Because of NATO maneuvers over Germany, travelers must expect flight chaos

From June 12th to 24th, NATO troops are rehearsing the emergency in the skies over Germany – air travelers have to expect delays and cancellations.

It is still unclear whether the feared chaos in European air traffic will actually occur or whether problems will only arise in places. However, the NATO exercise Air Defender 23 from June 12th to 24th will certainly not take place without any disruptions for air travelers. After all, 220 military aircraft are taking part in the maneuver and large areas of airspace are temporarily closed.

Passengers planning a flight for the twelve days in question must assume that there will be delays and even cancellations due to the expected crowding in the sky over Europe.

“Incredibly tightly timed”

“It is to be expected that the flight routes of civil aircraft will be impaired,” says Karolina Wojtal from the European Consumer Center Germany (EVZ). “The situation in German airspace is already very tense. Everything is already incredibly tightly timed there.”

At least within the EU, the rights of flight passengers affected by delays or cancellations are clearly regulated. The so-called Air Passenger Rights Regulation applies to all passengers departing from an airport in the EU, as well as to all passengers landing at an airport in the EU if the airline is based in the EU, explains Wojtal. Among other things, the ordinance provides for compensation payments of several hundred euros and defines precise criteria for this.

Air travelers only have a claim against the airline in the case of cancellations or delays notified at short notice, less than 14 days before departure. In addition, the airline does not have to pay compensation if there are extraordinary circumstances that could not have been prevented even if reasonable measures had been taken. “In our opinion, the NATO exercise is likely to involve such exceptional circumstances,” says Wojtal.

Lawyer Paul Degott, who specializes in aviation law, agrees. “The NATO air maneuvers in themselves will certainly be such an extraordinary circumstance that the airlines can invoke in the event of flight irregularities,” he says.

“But then you will also have to explain what you have done reasonably to avoid the flight irregularities from this or to make them less bad for the passengers.” The latter could be the starting point to get a compensation payment from the airline.

The global patchwork of liability regulations

When it comes to passenger rights on flights that do not fall under the EU Air Passenger Rights Regulation, there is no general regulation, explains Karolina Wojtal from the EVZ. “There is nothing comparable in the world,” she says.

The so-called Montreal Convention states that airlines are liable for damage caused by delays. However, what this means exactly has not been clarified in detail. Lawyer Degott also points out that airlines are not liable for damage caused by delays in this case either if they prove that all reasonable measures were taken to avoid the damage or that it was not possible to take such measures.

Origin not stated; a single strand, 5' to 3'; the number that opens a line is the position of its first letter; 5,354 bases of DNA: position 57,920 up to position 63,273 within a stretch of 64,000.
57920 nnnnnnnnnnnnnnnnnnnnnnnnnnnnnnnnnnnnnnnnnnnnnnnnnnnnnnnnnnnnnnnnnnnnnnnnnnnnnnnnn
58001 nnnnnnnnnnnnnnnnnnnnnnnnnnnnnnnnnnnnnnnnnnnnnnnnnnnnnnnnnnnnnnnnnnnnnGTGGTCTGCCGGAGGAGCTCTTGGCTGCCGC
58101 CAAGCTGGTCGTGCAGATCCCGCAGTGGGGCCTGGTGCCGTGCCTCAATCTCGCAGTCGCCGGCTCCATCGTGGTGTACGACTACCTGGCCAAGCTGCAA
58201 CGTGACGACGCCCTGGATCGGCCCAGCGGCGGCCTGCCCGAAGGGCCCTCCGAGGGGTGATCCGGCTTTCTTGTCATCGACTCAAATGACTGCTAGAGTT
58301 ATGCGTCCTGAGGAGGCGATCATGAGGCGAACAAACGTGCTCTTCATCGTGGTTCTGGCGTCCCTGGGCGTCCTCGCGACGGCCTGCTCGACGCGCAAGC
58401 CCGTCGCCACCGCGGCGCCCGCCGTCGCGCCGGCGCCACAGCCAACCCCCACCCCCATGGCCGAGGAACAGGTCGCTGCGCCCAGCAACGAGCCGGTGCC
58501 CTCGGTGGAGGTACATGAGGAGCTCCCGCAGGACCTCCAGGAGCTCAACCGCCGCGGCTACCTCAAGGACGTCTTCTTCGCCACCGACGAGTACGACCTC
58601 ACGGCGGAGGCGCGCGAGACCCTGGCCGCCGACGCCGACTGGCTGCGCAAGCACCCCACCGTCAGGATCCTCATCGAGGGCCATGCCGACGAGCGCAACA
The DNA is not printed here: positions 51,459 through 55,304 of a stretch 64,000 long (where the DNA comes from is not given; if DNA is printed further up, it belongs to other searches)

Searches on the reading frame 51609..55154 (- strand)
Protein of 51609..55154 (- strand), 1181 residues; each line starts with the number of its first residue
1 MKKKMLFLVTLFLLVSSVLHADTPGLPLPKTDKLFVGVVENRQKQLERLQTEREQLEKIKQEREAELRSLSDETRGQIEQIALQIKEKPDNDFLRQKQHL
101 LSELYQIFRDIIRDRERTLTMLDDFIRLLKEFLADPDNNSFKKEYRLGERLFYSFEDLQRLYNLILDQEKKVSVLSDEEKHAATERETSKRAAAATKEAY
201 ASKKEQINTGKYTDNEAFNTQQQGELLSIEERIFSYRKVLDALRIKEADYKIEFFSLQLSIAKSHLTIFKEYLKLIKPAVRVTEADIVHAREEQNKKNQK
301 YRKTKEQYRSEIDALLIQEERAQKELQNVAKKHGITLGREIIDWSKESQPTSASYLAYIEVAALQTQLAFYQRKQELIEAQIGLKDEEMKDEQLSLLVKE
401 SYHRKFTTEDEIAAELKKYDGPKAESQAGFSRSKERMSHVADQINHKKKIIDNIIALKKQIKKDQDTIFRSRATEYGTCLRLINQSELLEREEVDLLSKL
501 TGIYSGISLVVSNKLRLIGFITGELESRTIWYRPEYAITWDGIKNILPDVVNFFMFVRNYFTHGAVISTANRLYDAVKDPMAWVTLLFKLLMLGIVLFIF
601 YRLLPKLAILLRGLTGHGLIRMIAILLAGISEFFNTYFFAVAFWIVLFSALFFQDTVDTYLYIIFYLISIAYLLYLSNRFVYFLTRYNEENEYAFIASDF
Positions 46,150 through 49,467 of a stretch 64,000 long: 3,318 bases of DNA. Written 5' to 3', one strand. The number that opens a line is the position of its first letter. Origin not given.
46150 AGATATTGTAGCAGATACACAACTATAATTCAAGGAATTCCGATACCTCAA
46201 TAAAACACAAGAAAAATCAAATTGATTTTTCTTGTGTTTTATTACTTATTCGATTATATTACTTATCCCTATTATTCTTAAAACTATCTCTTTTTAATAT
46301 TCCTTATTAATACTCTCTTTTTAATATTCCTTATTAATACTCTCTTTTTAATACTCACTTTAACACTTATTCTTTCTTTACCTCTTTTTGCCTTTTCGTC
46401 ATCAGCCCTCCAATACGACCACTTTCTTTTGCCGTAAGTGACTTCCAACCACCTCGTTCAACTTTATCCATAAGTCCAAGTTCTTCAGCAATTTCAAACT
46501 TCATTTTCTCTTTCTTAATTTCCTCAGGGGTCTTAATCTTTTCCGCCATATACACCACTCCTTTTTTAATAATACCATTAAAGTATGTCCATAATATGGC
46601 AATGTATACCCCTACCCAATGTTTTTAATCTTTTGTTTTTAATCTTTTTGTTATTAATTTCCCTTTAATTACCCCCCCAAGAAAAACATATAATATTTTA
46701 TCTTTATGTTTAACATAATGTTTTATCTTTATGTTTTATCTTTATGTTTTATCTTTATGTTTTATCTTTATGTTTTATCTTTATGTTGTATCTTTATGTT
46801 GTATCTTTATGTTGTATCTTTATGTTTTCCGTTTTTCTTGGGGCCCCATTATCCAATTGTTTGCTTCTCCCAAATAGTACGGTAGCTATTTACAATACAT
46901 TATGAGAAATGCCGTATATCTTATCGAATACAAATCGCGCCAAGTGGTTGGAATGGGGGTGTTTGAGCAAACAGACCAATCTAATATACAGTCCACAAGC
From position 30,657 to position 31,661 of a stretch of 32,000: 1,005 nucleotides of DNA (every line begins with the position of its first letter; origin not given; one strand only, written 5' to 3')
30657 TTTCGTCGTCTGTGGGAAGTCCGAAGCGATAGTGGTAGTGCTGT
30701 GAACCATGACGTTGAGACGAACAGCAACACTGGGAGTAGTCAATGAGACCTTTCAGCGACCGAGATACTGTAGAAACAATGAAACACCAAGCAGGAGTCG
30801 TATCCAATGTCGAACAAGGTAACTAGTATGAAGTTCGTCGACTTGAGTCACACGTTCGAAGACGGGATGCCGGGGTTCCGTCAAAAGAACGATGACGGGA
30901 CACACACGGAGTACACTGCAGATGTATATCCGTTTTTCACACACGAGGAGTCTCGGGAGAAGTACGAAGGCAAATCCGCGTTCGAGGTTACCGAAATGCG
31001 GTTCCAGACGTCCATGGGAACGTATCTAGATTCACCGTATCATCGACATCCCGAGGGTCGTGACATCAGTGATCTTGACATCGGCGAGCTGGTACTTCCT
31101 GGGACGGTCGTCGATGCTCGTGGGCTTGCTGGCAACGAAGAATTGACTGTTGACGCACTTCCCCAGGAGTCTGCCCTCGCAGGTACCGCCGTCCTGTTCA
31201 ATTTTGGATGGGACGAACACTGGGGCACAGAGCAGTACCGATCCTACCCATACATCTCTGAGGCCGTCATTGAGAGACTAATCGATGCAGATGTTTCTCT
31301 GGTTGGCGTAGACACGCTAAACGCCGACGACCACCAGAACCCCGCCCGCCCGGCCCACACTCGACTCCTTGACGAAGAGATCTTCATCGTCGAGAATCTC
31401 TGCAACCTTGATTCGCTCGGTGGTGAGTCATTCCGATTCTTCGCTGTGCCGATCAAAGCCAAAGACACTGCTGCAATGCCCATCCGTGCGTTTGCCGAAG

The airline could also exonerate itself by pointing out the extraordinary circumstances that the NATO maneuver represents.

In addition, according to the International Air Transport Association (IATA), only 72 percent of all countries have ratified the Montreal Convention at all. “As a result, there continues to be a patchwork of liability rules,” according to IATA.

Ultimately, in large parts of the world, it depends on each individual airline which regulations they apply in the event of cancellations and delays, explains Wojtal. Passengers have no choice but to check the general terms and conditions in advance if they want to be sure. “However, a lot is regulated exclusively on a goodwill basis anyway,” she says.

Especially when it comes to catering and support services such as hotel accommodation, drinks and meals while waiting for a delayed flight. In the event of flight cancellations, attempts are usually made to rebook the affected passengers on other flights or to issue vouchers for the next booking.

Wojtal recommends that anyone who thinks that they can cover a possible delay or flight cancellation by taking out insurance should definitely read the small print carefully. Travel cancellation insurance, for example, does not apply in such cases and many insurers exclude liability if the circumstances are extraordinary.

No exercises at night or on weekends

The Air Force, which is leading the large-scale exercise in which 25 NATO member states are taking part, has meanwhile announced that the airspace over Germany will be divided into three sectors, which will be temporarily reserved for military use on the days in question: Airspace East from 10 to 2 p.m., southern airspace from 1 p.m. to 5 p.m. and northern airspace from 4 p.m. to 8 p.m. There should be no exercise at night or on weekends.

It is not yet possible to assess what specific effects this will have, according to Düsseldorf Airport, for example. Simulations by the European organization for the safety of aviation, Eurocontrol, gave rise to the expectation that flight cancellations should not be expected in advance.

“Due to the expected dynamics of this large-scale exercise, which is unique to date, impairments at individual airports or flight routes cannot be ruled out,” said an airport spokesman.

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